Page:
26
Oct
07

The beginning of the non-place and Italo Calvino….

I’m reading Marc Auges’ ‘non-places – introduction to an anthropology of supermodernity’.  He addresses the non-place as an indeterminate state.  Supermodernity perpetuates a state of transience caused by an excess of time, space and ego.  But as I am reading my mind is thrown back to a book I read earlier this year called ‘Invisible Cities’ By Italo Calvino.  Some of Calvinos’ conclusions could be seen as a foundation for Auges’ writings’.  So before I reflect upon what Auges’ interpretation is of the non-place, I think it would be beneficial for me to refresh myself on this book.   

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 I love the way Calvino writes, his style is fluid, fictitious storylines that also throw a speculative view over the position of reality.  Marc Auges’ writing style in similar in some ways, yet Auge prefers to predominantly focus on the real.  

Calvino observes that modernity perpetuated a new capacity for travel, via airplanes, cars etc. He suggests that this causes a disillusionment to travel and presents us with a very bleak view of a world of continuous uniformity, where our experiences of transit leave us with a feeling of numbness and a lack of fulfillment.  Modern life is epitomised by speed and continuous movement.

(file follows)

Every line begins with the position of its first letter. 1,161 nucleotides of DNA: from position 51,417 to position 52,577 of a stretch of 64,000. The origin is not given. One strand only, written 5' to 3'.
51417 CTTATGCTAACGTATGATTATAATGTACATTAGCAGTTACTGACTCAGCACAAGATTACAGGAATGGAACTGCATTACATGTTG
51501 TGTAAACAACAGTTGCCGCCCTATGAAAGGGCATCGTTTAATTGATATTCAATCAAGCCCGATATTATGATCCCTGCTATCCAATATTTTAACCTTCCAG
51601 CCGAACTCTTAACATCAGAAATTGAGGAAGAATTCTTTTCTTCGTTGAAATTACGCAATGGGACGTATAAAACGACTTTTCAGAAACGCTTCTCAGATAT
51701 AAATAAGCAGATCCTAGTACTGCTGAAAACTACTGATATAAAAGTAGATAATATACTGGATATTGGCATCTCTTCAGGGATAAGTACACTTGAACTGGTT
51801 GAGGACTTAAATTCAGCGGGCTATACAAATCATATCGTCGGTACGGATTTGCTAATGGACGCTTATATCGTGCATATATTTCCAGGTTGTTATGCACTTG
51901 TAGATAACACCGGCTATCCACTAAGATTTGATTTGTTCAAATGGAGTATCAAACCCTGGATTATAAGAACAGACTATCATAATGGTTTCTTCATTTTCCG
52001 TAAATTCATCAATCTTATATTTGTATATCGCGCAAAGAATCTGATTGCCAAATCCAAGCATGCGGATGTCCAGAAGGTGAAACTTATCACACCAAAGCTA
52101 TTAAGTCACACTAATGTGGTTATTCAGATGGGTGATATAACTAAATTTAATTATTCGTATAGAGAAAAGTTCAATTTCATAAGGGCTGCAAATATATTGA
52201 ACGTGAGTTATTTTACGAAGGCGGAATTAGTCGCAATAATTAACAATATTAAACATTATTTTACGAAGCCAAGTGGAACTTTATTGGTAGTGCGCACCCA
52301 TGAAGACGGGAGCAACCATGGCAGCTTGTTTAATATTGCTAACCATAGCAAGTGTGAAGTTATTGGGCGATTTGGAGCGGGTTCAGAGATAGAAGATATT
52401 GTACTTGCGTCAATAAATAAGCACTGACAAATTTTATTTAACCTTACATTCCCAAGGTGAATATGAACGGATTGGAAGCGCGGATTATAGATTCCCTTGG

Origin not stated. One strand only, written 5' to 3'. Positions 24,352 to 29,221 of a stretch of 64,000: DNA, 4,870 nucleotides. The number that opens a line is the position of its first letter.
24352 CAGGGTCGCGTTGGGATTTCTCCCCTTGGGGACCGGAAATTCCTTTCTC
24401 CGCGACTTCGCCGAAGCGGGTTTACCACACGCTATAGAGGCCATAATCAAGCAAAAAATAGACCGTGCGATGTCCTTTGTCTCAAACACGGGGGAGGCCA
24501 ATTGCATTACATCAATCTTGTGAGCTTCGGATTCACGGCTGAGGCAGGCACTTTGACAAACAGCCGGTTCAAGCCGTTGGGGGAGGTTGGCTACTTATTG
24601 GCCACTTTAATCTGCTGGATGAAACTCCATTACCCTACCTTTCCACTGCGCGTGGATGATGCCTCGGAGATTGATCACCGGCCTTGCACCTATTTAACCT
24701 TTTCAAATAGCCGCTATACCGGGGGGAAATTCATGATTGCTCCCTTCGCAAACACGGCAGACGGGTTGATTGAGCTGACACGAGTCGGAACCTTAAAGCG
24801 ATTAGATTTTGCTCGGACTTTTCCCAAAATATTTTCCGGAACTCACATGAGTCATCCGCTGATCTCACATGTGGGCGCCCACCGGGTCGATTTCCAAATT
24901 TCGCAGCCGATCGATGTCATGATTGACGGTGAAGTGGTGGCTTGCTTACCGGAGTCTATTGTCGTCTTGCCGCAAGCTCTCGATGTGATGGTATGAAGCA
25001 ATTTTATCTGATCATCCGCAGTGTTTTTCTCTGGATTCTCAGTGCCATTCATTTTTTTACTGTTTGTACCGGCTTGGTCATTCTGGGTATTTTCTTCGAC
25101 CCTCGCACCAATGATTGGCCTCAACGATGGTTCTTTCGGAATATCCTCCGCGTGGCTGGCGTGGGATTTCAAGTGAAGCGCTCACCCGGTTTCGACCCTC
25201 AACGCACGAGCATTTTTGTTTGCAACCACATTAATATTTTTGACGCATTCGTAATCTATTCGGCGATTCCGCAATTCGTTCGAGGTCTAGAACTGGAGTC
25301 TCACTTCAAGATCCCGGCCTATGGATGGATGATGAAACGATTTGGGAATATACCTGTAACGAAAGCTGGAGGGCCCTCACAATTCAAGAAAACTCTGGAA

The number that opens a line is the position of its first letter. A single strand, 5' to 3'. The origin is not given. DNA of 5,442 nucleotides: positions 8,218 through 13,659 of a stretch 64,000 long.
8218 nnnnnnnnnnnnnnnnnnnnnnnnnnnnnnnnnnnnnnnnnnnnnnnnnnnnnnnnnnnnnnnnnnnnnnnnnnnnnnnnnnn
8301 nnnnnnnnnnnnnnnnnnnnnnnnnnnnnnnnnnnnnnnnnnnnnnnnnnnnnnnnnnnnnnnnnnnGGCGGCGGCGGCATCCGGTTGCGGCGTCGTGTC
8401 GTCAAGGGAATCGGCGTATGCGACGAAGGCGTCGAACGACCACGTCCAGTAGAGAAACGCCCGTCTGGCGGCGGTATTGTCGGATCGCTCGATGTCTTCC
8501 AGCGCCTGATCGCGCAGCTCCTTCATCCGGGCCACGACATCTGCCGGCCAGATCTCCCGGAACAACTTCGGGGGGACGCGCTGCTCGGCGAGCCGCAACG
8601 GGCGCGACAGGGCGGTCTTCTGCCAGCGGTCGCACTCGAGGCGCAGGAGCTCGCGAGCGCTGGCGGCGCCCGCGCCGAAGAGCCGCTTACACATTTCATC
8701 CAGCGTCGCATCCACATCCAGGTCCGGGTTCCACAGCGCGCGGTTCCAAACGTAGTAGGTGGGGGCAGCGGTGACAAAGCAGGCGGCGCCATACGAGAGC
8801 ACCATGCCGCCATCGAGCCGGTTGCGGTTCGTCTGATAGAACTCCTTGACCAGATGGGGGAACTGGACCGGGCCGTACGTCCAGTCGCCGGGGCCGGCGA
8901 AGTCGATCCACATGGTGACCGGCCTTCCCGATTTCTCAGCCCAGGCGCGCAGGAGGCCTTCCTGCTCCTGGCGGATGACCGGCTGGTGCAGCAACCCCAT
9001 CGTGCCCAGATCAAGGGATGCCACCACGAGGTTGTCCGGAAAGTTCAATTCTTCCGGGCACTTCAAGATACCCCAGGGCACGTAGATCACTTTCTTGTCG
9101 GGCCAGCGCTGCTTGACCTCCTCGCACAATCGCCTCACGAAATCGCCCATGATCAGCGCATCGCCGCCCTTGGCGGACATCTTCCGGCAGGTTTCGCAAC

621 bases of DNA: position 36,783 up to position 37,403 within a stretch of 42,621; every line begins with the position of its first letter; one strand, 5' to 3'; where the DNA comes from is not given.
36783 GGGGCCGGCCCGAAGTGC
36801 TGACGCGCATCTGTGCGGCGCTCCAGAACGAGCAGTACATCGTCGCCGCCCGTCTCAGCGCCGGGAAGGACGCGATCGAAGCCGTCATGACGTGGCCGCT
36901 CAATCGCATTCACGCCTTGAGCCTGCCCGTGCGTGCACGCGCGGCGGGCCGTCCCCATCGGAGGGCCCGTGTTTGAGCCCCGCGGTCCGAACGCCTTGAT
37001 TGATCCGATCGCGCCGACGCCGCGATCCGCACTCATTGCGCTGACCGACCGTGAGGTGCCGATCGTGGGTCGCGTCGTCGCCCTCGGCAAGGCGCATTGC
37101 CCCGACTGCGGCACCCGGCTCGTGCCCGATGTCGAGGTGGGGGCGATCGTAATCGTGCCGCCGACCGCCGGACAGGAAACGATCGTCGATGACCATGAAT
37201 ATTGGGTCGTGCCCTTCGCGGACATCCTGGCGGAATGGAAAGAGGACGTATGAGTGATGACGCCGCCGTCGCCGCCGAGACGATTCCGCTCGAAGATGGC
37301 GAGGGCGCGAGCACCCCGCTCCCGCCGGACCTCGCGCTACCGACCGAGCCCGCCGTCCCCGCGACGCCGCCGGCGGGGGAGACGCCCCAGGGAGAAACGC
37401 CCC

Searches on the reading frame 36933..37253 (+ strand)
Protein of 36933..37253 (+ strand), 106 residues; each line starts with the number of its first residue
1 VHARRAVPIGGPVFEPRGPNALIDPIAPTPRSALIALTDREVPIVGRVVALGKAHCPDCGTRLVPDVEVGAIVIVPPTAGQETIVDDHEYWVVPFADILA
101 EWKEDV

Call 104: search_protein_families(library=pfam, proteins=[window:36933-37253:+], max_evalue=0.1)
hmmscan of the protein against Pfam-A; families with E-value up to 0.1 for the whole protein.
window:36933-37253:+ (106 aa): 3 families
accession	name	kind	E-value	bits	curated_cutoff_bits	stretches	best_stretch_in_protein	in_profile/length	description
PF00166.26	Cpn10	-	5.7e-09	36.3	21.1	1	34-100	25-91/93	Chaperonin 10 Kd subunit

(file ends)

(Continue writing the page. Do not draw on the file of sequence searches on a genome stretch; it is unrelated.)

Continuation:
Calvino suggests a homogeneity of cities, where the capacity for movement transforms the identity of the city, he writes ‘cities are turning into one single city; a single endles city where the differences which once characterised each of them are dissappearing’ 

Calvino writes of the ‘empty interval‘, the space that exists when in transit between these locations that we visit almost ephemerally.   

This ‘empty interval‘ that Calvino refers to is the non-place, which is the focal point and foundation of Marc Auges’ writings. 

It makes me think about to what extent this transient collective can affect how a place is defined.  Because we can now move easily and continuously from to place to place.  Does an influx of transient bodies moving through the space dilute the historical and relational connections that initially defined it?  

If the space is predominantly occupied by individuals’ that personify the non-place, that are only there as a result of experiencing a non-place, can this potentially redefine the place? and alter other individuals’ perception of it?

This observation adds’ context to the book I am currently reading and also gives me a foundation from which to work from.  

I want to think about this idea further that the transient collective can affect the definition of a place, potentially redefining our own perception of that space.  I’ll think about how this concept relates’ to Darnell M. Hunts viewpoint that the urban environment is shaped by the peoples experiences with it.  To what extent are our experiences affected by the presence a transient collective that personify the non-place?  

Back to the Auge……     

 

 

 

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